400 Historiography (Pincince)
410 Topics in Environmental History (Johnson)
410 History of Emotions (Rosenwein)
441 Women and Gender: Europe (Weinreb)
480 Public History: Method and Theory (Mooney-Melvin)
483 Public History: Oral History Method and Practice (Manning)
484 Material Culture (Fraterrigo)
558 American Cultural History (Gorn)
Fall 2014 COURSE DESCRIPTIONS
HIST 400 - Historiography
Wed: 6:00PM - 8:30PM
This course focuses on twentieth century historiography, emphasizing changing interpretive paradigms and innovative methodologies from early Marxist histories to Post-Colonial, Environmental, and World histories. The course examines the rise of social history and cultural history as the dominant historical genres and the new focus on previously ignored subjects like gender and sexuality. In so doing, it also explores the impact on historians of theories and methodologies from other fields, especially the social sciences and literary criticism. This course should be taken early in the student's program.
HIST 410 - Topics in Environmental History
Mon: 2:45pm - 5:15pm
Environmental History expands the customary framework of historical inquiry, incorporating such actors as animals, diseases, and climate alongside more familiar human institutions and creations. The purpose of this course is to introduce students to major concepts, sources and debates in the field so that they are prepared to engage with American environmental history in their own research and teaching. We consider how the inhabitants of this continent were shaped by nature, shaped their own very different environments, and made sense of these processes.
HIST 410 - Topics in the History of Emotion
Tues: 6:00pm - 8:30pm
Emotions, like everything else, have a history. This course, which can be taken as either a colloquium or a seminar (see note below), explores that history at the same time as it considers approaches to the topic and methods to do research in it. After a brief overview of current theories of emotions, we will read some old ways of doing emotions history and some new ones that include histories of the United States, Africa, and Europe. Students will participate in one or more in-class reports on various readings. Those taking the course as a colloquium will write a book review on a book of emotions history in their particular field. Those taking it as a seminar will write a research paper and will also present their findings in a mini-conference on the last day of class.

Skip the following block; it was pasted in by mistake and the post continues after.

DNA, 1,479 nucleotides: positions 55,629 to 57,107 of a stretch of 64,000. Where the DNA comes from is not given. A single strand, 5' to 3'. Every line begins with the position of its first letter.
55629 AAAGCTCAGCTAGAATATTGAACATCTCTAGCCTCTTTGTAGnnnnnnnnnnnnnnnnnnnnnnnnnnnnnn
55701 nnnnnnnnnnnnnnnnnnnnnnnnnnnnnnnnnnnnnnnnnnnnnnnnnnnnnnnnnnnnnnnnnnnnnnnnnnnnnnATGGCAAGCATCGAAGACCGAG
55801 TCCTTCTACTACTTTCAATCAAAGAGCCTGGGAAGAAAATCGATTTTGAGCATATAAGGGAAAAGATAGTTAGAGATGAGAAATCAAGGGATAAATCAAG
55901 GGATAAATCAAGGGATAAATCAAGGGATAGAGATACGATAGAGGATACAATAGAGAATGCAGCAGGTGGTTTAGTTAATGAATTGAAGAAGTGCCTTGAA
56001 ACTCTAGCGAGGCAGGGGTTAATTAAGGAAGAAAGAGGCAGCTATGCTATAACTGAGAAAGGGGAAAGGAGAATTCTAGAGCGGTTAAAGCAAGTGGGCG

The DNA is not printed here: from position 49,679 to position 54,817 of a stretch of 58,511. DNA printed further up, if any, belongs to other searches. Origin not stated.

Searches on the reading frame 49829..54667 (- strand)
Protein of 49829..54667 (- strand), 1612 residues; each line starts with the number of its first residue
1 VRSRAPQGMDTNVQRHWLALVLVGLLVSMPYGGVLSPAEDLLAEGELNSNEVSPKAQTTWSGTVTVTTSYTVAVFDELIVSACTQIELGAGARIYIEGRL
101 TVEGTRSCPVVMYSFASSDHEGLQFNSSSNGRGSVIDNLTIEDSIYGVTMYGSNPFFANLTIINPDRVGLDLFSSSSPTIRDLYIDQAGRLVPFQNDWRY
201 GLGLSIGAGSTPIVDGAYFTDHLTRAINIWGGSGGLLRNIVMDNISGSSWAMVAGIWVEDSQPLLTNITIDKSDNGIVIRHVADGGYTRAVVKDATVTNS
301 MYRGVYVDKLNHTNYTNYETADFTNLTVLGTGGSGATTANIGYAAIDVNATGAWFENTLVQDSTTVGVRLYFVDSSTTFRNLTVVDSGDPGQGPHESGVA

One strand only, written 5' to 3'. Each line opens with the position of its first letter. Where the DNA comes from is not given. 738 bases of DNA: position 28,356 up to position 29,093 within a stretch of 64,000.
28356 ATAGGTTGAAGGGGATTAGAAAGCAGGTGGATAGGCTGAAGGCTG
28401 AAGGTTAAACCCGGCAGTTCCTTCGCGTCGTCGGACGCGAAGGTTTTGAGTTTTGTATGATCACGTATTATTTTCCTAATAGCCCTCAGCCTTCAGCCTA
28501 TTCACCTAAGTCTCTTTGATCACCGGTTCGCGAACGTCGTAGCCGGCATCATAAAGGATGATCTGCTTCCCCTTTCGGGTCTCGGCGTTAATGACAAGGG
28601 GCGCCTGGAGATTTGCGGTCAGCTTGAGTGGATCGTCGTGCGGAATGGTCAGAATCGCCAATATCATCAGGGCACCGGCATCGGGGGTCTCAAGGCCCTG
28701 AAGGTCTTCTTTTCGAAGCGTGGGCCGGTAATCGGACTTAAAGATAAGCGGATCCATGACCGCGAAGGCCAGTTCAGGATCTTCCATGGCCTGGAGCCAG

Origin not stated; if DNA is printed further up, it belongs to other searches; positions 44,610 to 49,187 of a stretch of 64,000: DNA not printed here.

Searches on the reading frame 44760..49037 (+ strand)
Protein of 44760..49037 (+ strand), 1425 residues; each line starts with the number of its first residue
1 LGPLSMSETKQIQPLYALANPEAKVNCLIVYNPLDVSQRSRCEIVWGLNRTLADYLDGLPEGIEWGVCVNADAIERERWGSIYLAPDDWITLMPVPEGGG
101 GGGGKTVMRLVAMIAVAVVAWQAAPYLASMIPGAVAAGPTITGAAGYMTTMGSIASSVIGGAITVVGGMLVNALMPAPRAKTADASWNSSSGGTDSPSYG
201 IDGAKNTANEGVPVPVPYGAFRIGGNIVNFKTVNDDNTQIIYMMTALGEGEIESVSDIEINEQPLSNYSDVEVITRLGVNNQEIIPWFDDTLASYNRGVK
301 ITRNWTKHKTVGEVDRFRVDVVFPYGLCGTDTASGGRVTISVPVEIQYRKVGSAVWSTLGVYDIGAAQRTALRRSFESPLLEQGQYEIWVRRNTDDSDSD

N.B. This class can count for a 500-level seminar for students graduating in academic year 2014-15 with the instructor's permission and on condition that the final paper is a primary-source research paper. Seminar credit should be worked out with the instructor and the GPD within the first two weeks of the semester.
HIST 441 - Women's and Gender History: Europe
Thur: 4:15PM - 6:45PM
This course explores major topical, theoretical, and methodological issues in women's and gender history, including work on the body, feminism, sexuality, masculinity, and the family. We will examine the ways in which this scholarship has influenced the study of core concerns of modern history ranging from labor and empire to to politics and popular culture. While our core texts will be taken from case studies in 19th and 20th century Europe, readings will also draw upon recent scholarship on the United States and the Global South. Thus, students not focusing on Europe are explicitly encouraged to enroll.
HIST 480 - Public History: Method and Theory
M: 6:00PM - 8:30PM
This course explores the field of public history with special emphasis on the theoretical and methodological challenges faced when preserving or presenting history outside of a formal classroom environment. Also under consideration will be the professional and ethical responsibilities of the historian both inside and outside of the university setting. Students will be able to understand the theoretical and methodological issues of importance to the field of public history, reflect upon ethical issues involved in the collection, curation, and presentation of history, and participate in applied projects drawing upon public history methodologies and presentation modes.
Instructor consent required. Email Graduate Program Assistant: email@example.com
HIST 483 - Public History: Oral History: Method and Practice
Thur: 6:00PM - 8:30PM
This course begins with a review of the various approaches to oral history and a survey of studies which have depended on it. Students will be asked to design a group oral history project. After testing the design and evaluating their initial interviewing efforts, they will complete the project and interpret the data. Each student will be expected to complete part of the research report as well as conduct one or more interviews.
HIST 484 - Material Culture
Wed: 4:15PM - 6:45PM
This course introduces graduate students to a wide range of approaches to the study of American material culture in its many forms, including homespun artifacts and mass-produced consumer objects, roadside architecture and urban form, the body and fashion, foodways, and the material culture of childhood. The course will consider the various ways scholars use material culture to "do history", with an emphasis on artifacts as evidence of cultural expression and as products and mediators of social relations. Department consent is required for this Public History Course. Please email firstname.lastname@example.org to enroll.
HIST 558 - Studies in American Cultural History
Mon: 6:00PM - 8:30PM
Research seminar using primary sources in American cultural, social, technological, intellectual and institutional history. The emphasis will be on the city but will vary according to the instructor.